US Troops Are Still in the Philippines, Despite Duterte’s Insults and Threats

In April, U.S. and Philippine Marines conducted an amphibious landing using Philippine logistical navy ships as part of Exercise Balikatan 2016.

Marine Corps Cpl. Hilda M. Becerra

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In April, U.S. and Philippine Marines conducted an amphibious landing using Philippine logistical navy ships as part of Exercise Balikatan 2016.

PACOM commander Adm. Harry Harris will head to the islands ‘optimistic’ but expecting a ‘refocusing’ of joint exercises.

The U.S. continues to use five military bases in the Philippines despite anti-American statements by Manila’s president in recent months, the head of the U.S. Pacific Command said Tuesday.

President Rodrigo Duterte has expressed general disdain for Americans — calling them “discourteous” and insulting their president — and has explicitly called for the removal of U.S. troops from his country and a “separation” between the allies.

But other than a one-month delay to an annual meeting to plan joint exercises, Duterte’s remarks have yet to lead to any change in the military-to-military relationship, PACOM commander Adm. Harry Harris said.

“We haven’t been asked to remove U.S. forces from the Philippines, including any special operating forces operating in Mindanao,” Harris said at a Defense One event in Washington, D.C.“We haven’t been asked to not put our P-3s and P-8s at Clark [Air Base], to not run surveillance there.”

When pressed, Harris acknowledged that some of Duterte’s remarks have been “concerning,” but said he had “no reason to believe” the Philippines would stop allowing the U.S. to use the five bases there.

It’s in keeping with a line the rest of the administration has toed since the bombastic Duterte was inaugurated this summer. In September, the U.S.’s top diplomat for the region emphasized the distinction between what he called “colorful” public statements and actual policy changes.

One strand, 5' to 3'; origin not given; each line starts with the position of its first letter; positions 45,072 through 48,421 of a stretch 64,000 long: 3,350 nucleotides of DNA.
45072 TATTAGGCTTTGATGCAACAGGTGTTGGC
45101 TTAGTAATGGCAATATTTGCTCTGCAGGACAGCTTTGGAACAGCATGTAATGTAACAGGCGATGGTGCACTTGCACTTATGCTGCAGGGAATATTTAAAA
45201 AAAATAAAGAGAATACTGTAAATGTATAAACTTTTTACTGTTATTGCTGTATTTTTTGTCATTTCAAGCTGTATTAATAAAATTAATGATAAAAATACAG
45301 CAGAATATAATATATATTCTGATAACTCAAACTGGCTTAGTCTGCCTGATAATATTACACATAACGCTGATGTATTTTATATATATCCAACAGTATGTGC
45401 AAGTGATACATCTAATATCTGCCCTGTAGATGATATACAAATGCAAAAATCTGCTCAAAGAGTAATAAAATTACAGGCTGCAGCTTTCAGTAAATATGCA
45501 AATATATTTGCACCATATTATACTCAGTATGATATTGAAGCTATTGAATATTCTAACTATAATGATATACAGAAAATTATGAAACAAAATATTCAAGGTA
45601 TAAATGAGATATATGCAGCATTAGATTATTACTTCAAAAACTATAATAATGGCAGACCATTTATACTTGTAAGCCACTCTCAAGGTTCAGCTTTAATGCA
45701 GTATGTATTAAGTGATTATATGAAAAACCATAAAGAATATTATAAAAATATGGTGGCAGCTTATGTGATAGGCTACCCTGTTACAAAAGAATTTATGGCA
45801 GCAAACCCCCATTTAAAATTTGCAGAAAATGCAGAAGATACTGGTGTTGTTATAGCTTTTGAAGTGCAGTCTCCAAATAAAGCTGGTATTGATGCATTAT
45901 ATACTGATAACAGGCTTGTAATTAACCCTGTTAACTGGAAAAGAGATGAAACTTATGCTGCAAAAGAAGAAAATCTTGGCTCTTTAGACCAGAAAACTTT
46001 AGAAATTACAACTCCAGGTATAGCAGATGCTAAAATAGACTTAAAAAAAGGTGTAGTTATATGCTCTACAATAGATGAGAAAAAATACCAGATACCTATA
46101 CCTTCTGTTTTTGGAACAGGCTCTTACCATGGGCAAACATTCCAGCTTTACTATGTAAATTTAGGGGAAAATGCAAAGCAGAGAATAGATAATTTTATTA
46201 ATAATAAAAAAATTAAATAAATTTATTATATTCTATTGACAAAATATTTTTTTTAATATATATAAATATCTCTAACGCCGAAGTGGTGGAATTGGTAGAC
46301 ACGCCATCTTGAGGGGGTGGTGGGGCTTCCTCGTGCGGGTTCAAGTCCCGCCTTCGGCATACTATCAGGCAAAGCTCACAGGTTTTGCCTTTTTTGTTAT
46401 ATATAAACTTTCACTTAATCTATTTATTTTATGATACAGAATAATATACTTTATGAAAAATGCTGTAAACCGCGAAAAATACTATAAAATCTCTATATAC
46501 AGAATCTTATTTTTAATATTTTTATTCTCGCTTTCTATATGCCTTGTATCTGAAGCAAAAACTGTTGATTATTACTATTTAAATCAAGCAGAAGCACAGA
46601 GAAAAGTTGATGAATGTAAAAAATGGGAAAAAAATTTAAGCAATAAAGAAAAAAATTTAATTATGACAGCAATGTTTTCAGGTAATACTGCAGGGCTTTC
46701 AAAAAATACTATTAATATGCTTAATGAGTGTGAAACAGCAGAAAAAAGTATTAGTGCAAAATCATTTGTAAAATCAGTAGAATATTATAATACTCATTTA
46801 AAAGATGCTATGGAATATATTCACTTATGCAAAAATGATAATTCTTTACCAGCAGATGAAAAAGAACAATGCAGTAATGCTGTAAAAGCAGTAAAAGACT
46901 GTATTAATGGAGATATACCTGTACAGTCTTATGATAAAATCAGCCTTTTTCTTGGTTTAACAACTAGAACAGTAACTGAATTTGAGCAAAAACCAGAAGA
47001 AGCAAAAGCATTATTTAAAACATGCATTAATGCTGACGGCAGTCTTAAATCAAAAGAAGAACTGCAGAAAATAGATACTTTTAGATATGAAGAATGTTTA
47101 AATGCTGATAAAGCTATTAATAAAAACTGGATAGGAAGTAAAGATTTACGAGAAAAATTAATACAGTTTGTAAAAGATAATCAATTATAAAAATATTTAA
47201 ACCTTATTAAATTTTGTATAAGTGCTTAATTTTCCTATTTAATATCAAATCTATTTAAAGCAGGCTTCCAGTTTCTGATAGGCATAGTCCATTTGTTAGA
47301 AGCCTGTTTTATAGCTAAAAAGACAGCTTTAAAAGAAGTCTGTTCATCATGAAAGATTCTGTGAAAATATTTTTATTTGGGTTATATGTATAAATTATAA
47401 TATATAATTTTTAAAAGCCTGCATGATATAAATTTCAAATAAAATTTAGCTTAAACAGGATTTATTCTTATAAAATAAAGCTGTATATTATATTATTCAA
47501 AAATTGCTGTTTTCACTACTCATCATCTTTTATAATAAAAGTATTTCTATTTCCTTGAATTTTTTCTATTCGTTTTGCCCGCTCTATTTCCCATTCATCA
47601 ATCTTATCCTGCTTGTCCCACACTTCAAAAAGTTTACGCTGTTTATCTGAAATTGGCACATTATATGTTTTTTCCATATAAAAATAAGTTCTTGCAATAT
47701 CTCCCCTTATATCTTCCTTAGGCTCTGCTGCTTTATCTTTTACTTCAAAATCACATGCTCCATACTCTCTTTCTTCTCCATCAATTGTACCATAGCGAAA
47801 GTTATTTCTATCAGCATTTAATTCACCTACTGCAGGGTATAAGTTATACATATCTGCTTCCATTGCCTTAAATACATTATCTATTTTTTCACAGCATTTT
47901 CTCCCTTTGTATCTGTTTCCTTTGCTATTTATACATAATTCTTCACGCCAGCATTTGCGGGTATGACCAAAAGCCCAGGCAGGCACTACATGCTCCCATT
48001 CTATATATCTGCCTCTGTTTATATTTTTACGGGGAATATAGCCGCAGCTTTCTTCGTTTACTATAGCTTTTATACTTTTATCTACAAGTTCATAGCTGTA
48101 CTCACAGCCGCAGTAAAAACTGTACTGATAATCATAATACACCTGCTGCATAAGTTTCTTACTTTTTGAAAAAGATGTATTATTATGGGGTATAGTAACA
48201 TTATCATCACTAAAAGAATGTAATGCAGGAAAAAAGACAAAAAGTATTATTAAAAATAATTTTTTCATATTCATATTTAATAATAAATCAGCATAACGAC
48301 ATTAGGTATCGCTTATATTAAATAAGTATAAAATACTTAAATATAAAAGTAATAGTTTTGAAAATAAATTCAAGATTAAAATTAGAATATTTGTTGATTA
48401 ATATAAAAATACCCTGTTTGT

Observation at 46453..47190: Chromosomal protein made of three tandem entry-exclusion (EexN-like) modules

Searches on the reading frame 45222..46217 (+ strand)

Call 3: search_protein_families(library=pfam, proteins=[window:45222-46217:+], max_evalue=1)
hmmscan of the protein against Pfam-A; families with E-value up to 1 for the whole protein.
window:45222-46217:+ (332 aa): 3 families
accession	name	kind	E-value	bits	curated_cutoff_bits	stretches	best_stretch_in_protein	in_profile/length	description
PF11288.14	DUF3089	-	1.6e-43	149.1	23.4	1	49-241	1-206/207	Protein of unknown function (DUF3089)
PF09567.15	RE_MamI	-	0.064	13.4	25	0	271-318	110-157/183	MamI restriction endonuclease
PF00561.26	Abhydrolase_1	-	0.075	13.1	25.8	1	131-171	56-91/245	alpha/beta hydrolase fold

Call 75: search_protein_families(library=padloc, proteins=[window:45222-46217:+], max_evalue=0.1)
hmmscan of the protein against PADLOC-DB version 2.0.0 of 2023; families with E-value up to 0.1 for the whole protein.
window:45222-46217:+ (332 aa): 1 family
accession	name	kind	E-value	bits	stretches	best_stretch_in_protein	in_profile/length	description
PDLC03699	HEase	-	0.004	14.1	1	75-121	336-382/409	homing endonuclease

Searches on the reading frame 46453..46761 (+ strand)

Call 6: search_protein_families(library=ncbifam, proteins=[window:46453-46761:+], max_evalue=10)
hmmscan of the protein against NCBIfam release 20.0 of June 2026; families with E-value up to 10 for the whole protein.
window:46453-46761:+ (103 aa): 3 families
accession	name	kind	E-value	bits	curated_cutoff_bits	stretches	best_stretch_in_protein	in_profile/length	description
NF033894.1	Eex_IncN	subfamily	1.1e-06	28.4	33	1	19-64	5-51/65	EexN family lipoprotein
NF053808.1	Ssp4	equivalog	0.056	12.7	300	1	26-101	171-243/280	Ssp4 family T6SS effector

“The president of the Philippines has not, as far as I know, taken action to stop or cancel exercises, to request the removal of any U.S. military assets or personnel,” Daniel Russel, the assistant secretary of state for East Asian and Pacific Affairs, told reporters at the time. “There’s a difference between talking about these things and actually stopping. I’m not saying that won’t happen, that it couldn’t happen, merely that there’s a distinction to be made.”

Harris will visit the Philippines on Tuesday for that delayed exercise-planning meeting, which will convene representatives from PACOM, the State Department, and the Defense Secretary’s office; and their Filipino counterparts.

“I would expect maybe a refocusing…of some of the big exercises in 2017, but that’s the purpose” of the meeting, Harris said. “Unfortunately, I don’t know the full scope of any of that until I get to the Philippines and talk to Gen. [Ricardo] Visaya, [chief of staff of the armed forces]. But I’m optimistic.”

Another issue requiring coordination between the U.S. and its regional allies is the expectation that a portion of the “couple thousand” citizens who left to join the Islamic State will return home “radicalized and weaponized” as ISIS loses territory, Harris said. He’s already told Special Operations Command Pacific to work on the issue, and Duterte has acknowledged the threat—though the U.S. may disagree with him about how to address it.

Little wonder, then, that Harris wrapped the event to head to a meeting at the State Department.

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